Nanotechnology is defined as the study and use of structures between 1 nanometer and 100 nanometers in size. To give you an idea of how small that is, it would take eight hundred 100 nanometer particles side by side to match the width of a human hair.
While this is the most common definition of nanotechnology researchers with various focuses have slightly different definitions. For a summary of these different definitions see Definitions of Nanotechnology,
Scientists have been studying and working with nanoparticles for centuries, but the effectiveness of their work has been hampered by their inability to see the structure of nanoparticles. In recent decades the development of microscopes capable of displaying particles as small as atoms has allowed scientists to see what they are working with.
The following illustration titled “The Scale of Things”, created by the U. S. Department of Energy, provides a comparison of various objects to help you begin to envision exactly how small a nanometer is. The chart starts with objects that can be seen by the unaided eye, such as an ant, at the top of the chart, and progresses to objects about a nanometer or less in size, such as the ATP molecule used in humans to store energy from food.
Now that you have an idea of how small a scale nanotechnologists work with, consider the challenge they face. Think about how difficult it is for many of us to insert thread through the eye of a needle. Such an image helps you imagine the problem scientists have working with nanoparticles that can be as much as one millionth the size of the thread. Only through the use of powerful microscopes can they hope to ‘see’ and manipulate these nano-sized particles.
The ability to see nano-sized materials has opened up a world of possibilities in a variety of industries and scientific endeavors. Because nanotechnology is essentially a set of techniques that allow manipulation of properties at a very small scale, it can have many applications, such as the ones listed below.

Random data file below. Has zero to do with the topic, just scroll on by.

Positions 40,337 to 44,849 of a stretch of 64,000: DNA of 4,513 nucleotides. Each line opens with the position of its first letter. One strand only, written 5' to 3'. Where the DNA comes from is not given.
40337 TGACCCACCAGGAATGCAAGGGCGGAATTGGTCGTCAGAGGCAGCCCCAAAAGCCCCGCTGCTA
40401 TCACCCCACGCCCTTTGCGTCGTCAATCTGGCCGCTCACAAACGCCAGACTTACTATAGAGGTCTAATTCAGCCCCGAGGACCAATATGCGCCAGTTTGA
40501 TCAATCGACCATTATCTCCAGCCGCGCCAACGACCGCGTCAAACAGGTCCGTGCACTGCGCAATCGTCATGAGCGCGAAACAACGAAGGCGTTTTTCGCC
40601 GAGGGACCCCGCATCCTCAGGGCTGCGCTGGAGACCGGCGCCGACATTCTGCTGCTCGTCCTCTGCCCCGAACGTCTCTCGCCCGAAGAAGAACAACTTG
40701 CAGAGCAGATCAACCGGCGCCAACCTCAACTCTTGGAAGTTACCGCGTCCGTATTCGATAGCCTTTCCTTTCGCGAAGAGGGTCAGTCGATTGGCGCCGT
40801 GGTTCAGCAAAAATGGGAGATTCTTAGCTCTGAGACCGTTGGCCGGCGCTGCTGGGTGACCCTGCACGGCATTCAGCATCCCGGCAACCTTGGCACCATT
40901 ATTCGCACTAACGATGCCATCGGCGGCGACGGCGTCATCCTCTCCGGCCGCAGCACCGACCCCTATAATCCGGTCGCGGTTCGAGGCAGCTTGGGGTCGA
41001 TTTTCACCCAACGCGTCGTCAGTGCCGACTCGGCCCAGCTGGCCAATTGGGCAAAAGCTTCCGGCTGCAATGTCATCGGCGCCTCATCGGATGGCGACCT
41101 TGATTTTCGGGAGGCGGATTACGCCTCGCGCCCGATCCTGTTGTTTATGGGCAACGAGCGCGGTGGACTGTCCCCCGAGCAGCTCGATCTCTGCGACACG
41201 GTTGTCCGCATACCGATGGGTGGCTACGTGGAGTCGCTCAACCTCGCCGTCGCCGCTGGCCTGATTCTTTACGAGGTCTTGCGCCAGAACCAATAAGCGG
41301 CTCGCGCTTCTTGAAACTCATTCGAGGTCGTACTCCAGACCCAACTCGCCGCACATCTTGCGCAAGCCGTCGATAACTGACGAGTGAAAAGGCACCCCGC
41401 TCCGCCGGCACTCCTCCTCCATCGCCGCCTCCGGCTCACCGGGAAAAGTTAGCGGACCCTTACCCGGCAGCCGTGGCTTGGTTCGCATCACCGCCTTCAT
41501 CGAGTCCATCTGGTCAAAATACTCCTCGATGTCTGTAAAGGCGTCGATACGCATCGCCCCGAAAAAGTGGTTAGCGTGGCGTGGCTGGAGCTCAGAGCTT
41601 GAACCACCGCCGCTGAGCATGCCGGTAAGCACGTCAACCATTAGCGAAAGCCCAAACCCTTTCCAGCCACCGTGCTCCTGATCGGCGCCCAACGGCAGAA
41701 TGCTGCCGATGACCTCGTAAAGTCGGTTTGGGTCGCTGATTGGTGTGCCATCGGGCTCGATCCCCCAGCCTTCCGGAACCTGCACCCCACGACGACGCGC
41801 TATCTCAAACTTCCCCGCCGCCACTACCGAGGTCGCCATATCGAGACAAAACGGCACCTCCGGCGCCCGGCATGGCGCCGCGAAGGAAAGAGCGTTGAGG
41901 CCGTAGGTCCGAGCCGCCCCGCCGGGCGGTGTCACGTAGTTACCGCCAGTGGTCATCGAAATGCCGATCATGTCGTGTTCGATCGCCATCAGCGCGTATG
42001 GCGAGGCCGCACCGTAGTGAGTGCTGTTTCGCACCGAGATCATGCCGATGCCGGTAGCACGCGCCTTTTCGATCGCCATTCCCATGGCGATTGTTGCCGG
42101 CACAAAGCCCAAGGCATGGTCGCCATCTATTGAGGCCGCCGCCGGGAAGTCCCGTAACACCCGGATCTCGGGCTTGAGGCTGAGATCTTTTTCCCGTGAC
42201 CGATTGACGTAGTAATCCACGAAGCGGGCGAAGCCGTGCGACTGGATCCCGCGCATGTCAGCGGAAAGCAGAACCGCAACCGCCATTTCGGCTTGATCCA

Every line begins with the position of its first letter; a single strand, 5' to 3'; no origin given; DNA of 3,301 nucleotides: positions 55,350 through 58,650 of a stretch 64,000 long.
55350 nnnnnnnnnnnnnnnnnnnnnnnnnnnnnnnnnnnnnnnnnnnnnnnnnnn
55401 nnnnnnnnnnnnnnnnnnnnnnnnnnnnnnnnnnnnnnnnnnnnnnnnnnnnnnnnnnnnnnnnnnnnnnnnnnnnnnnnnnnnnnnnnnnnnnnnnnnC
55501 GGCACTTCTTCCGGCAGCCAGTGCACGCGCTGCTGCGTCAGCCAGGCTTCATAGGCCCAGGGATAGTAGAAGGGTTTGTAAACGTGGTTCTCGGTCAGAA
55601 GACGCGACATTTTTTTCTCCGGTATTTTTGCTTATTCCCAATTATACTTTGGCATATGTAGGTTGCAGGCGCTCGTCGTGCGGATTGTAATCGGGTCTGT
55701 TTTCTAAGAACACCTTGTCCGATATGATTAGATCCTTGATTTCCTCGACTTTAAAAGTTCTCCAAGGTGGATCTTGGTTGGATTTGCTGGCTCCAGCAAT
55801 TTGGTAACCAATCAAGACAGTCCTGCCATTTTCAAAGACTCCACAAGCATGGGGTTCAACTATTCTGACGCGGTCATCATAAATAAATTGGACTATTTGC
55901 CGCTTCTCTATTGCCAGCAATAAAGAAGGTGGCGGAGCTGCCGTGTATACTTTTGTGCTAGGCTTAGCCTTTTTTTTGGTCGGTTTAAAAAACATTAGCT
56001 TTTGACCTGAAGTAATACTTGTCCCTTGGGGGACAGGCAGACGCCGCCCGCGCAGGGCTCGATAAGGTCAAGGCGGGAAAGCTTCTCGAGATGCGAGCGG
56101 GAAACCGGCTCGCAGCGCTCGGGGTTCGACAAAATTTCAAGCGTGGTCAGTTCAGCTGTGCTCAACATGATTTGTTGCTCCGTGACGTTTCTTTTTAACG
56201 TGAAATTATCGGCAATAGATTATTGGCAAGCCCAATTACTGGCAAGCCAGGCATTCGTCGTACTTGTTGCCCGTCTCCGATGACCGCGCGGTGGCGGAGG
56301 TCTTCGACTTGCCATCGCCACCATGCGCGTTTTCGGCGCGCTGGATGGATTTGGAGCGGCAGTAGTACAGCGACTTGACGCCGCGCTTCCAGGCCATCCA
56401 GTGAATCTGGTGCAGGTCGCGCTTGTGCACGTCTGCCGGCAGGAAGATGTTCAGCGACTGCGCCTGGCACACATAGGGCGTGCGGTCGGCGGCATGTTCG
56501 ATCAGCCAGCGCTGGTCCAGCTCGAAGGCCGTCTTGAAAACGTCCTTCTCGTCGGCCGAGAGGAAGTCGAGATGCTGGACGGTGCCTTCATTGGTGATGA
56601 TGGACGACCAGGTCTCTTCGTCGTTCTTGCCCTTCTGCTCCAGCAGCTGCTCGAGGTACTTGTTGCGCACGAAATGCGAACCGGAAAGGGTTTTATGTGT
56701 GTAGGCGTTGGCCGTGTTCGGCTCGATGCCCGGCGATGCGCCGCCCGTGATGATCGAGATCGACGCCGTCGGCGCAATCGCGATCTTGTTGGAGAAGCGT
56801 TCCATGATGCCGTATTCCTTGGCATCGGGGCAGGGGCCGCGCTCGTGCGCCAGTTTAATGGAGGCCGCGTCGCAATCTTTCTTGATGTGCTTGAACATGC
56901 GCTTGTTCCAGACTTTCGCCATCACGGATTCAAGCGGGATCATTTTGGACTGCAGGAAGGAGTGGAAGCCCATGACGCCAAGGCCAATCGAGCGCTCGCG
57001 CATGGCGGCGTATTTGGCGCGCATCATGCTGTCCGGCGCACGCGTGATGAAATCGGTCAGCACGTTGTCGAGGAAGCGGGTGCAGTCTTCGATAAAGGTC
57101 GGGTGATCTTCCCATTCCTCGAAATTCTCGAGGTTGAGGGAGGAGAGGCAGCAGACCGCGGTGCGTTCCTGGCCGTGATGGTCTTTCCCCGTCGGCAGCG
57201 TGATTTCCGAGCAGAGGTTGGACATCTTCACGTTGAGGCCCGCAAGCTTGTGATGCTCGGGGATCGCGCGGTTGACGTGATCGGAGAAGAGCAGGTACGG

Drug delivery. Today, most harmful side effects of treatments such as chemotherapy are a result of drug delivery methods that don't pinpoint their intended target cells accurately. Researchers at Harvard and MIT have been able to attach special RNA strands, measuring about 10 nm in diameter, to nanoparticles and fill the nanoparticles with a chemotherapy drug. These RNA strands are attracted to cancer cells. When the nanoparticle encounters a cancer cell it adheres to it and releases the drug into the cancer cell. This directed method of drug delivery has great potential for treating cancer patients while producing less side harmful affects than those produced by conventional chemotherapy.
Fabrics. The properties of familiar materials are being changed by manufacturers who are adding nano-sized components to conventional materials to improve performance. For example, some clothing manufacturers are making water and stain repellent clothing using nano-sized whiskers in the fabric that cause water to bead up on the surface.
Reactivity of Materials. The properties of many conventional materials change when formed as nano-sized particles (nanoparticles). This is generally because nanoparticles have a greater surface area per weight than larger particles; they are therefore more reactive to some other molecules. For example studies have show that nanoparticles of iron can be effective in the cleanup of chemicals in groundwater because they react more efficiently to those chemicals than larger iron particles.